China is involved with Mike McQuaid, who is a retired Houston Homicide detective that decided to quit the cop business, get a Ph.D. in criminal justice and become a teacher in the Criminal Justice department at Central Texas State University, which is also located in Pecan Springs. They have an uneasy relationship, because she comes with plenty of emotional baggage from a difficult upbringing with an alcoholic mother and a picky, snooty cat named Khat. McQuaid comes with a young eleven year old son and a dog named Howard Cosell. He is divorced, as well. This means they navigate the relationship waters very carefully. The intricacies of their relationship provide an interesting counterpoint to the story line, and since she likes to solve mysteries and he is a former cop, they spend a lot of their time tied up in the current mystery. In Hangman's Root, they are considering moving in together with his son and both of their pets. McQuaid wants to take their relationship to the next level. China is not as sold on the idea as he is, but she really wants to expand her shop because it is so small, and her living quarters at the back of the shop will make for a nice addition.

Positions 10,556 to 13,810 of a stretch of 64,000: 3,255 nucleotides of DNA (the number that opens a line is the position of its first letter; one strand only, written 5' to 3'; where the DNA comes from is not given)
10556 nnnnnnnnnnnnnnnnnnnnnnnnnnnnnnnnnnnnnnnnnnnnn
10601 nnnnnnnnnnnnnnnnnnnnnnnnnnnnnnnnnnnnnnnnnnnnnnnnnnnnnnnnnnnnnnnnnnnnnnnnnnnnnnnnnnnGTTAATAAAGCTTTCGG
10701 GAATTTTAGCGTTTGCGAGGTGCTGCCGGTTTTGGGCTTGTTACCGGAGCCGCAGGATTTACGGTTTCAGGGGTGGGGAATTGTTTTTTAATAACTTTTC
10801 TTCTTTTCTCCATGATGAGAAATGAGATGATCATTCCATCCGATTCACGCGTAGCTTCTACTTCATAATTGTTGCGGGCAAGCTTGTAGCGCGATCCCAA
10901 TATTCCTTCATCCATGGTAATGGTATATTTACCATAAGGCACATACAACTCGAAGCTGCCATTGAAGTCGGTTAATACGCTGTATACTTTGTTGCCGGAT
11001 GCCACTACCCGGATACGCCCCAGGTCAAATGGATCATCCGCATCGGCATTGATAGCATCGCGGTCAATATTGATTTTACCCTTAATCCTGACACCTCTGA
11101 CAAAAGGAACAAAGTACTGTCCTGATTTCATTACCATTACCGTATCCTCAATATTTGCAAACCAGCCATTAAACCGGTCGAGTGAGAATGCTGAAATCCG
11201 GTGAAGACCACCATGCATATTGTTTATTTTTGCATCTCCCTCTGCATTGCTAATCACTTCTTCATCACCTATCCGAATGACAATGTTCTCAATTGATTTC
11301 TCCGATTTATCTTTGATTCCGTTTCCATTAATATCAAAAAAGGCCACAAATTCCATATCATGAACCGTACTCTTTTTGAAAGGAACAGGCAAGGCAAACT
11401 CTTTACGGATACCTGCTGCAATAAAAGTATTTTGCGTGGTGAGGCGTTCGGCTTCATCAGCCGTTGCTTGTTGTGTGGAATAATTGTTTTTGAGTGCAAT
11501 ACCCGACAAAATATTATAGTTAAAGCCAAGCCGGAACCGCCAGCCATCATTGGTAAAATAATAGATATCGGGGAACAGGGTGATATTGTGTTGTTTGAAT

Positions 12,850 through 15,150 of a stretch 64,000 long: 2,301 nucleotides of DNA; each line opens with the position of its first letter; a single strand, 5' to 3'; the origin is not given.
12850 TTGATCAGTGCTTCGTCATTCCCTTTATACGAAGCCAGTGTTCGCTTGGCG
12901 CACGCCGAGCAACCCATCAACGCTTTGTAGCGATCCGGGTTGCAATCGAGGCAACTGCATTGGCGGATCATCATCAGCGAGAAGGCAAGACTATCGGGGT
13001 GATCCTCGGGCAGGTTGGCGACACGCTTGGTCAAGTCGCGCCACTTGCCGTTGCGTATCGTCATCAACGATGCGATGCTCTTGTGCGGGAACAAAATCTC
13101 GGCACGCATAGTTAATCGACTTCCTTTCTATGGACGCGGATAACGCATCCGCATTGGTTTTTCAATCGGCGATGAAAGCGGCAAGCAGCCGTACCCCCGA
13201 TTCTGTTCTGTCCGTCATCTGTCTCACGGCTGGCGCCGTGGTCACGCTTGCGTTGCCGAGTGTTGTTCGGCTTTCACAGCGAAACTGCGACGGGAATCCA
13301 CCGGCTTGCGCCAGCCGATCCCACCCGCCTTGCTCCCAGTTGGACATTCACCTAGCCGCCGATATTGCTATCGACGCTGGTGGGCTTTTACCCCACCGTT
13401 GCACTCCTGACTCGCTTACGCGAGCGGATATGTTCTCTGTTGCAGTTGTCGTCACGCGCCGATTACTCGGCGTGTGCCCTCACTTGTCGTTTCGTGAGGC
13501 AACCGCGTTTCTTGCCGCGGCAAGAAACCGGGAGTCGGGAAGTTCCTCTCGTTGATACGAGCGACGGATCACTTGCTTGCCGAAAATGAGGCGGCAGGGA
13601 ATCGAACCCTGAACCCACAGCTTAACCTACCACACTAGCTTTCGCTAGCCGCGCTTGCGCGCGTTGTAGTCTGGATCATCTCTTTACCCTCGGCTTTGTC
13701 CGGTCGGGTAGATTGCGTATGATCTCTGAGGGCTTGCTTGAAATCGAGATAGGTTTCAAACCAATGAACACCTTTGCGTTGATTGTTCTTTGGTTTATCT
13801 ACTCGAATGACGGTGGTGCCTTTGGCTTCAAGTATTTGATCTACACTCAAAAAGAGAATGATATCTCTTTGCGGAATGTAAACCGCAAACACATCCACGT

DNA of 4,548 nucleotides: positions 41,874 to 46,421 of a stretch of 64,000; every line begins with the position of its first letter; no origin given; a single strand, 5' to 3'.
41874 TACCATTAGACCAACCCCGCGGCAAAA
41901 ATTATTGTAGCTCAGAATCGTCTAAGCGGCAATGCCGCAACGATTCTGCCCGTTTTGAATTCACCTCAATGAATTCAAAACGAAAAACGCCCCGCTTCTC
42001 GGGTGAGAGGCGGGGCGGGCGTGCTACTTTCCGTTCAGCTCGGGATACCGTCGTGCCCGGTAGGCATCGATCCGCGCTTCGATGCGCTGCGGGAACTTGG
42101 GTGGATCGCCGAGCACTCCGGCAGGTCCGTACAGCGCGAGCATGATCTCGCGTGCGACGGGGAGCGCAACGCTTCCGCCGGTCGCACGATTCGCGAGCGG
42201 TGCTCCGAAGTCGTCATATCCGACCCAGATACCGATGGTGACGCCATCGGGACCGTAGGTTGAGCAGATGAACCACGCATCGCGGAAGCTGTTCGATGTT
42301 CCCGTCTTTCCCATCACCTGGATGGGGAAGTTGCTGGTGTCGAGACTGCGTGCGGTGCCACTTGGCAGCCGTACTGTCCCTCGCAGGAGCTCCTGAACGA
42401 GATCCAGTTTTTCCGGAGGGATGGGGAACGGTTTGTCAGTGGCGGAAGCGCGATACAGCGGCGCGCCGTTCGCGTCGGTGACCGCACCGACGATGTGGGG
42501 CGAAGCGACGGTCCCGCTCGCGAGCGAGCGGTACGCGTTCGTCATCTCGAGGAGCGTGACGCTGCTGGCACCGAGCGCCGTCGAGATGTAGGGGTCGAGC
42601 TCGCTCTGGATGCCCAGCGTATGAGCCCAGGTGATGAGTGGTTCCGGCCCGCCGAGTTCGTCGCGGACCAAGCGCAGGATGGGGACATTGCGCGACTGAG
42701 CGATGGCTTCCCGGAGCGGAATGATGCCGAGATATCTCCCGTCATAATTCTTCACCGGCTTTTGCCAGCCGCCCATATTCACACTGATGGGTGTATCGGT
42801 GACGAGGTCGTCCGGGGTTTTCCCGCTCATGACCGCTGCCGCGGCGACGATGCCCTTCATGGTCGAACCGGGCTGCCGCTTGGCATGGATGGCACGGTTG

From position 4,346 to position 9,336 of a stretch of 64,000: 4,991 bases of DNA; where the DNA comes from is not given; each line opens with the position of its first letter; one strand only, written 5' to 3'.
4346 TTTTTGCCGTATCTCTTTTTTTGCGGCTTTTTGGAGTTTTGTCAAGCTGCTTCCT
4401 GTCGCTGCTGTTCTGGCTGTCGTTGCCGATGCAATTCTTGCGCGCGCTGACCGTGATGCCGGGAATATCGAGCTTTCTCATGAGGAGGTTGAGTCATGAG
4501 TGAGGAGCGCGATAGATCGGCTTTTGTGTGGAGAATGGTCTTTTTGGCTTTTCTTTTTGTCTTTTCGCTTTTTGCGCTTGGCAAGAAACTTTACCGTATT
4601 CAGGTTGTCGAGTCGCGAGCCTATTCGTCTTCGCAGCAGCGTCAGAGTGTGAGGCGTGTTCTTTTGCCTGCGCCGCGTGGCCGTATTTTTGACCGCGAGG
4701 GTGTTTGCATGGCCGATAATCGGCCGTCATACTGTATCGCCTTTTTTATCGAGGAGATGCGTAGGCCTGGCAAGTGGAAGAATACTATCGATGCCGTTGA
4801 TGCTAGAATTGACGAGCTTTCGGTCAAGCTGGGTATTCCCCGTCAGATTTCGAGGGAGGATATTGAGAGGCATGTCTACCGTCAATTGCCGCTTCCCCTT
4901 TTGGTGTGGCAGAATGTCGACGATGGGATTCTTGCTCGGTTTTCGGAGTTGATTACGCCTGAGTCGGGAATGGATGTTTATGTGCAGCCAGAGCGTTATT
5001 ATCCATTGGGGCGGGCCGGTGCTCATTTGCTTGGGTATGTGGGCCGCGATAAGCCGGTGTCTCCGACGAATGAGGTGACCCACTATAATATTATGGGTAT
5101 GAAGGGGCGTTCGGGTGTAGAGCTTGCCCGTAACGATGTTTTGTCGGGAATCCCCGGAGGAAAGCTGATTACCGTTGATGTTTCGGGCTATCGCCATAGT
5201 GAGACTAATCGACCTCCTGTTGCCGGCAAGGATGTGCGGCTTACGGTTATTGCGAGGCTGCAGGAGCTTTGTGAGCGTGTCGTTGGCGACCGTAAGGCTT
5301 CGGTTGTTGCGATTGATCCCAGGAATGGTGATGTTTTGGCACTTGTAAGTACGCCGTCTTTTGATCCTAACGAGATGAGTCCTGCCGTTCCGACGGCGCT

The story begins with what must be a Texas institution, a rattlesnake sacking championship. I had never heard of this, but from the story, it seems to be a popular activity in Texas. To each their own, of course! China feels badly for the snakes, and prefers to be somewhere else. She goes to visit a friend, whose nickname is the Cat Lady instead. China's feelings about the rattlesnake sacking competition are an excellent beginning to a story that is about animal rights and whether or not animals should be used in laboratory experiments.

Dottie Riddle is also a teacher at the local University. She teaches biology, and is the only woman in the entire biology department. She is also a cat lover, and rescues and cares for hundreds of cats. It is her passion, and she is very adamant about the rights of animals. It is at Dottie's that we get a glimpse of her nearest neighbor, who is also a professor at the college. Miles Harwick is an unpleasant little man who hates Dottie and threatens to trap and kill her cats if he finds them in his yard again. Dottie loses her temper and throws a hammer toward him, breaking his garage window.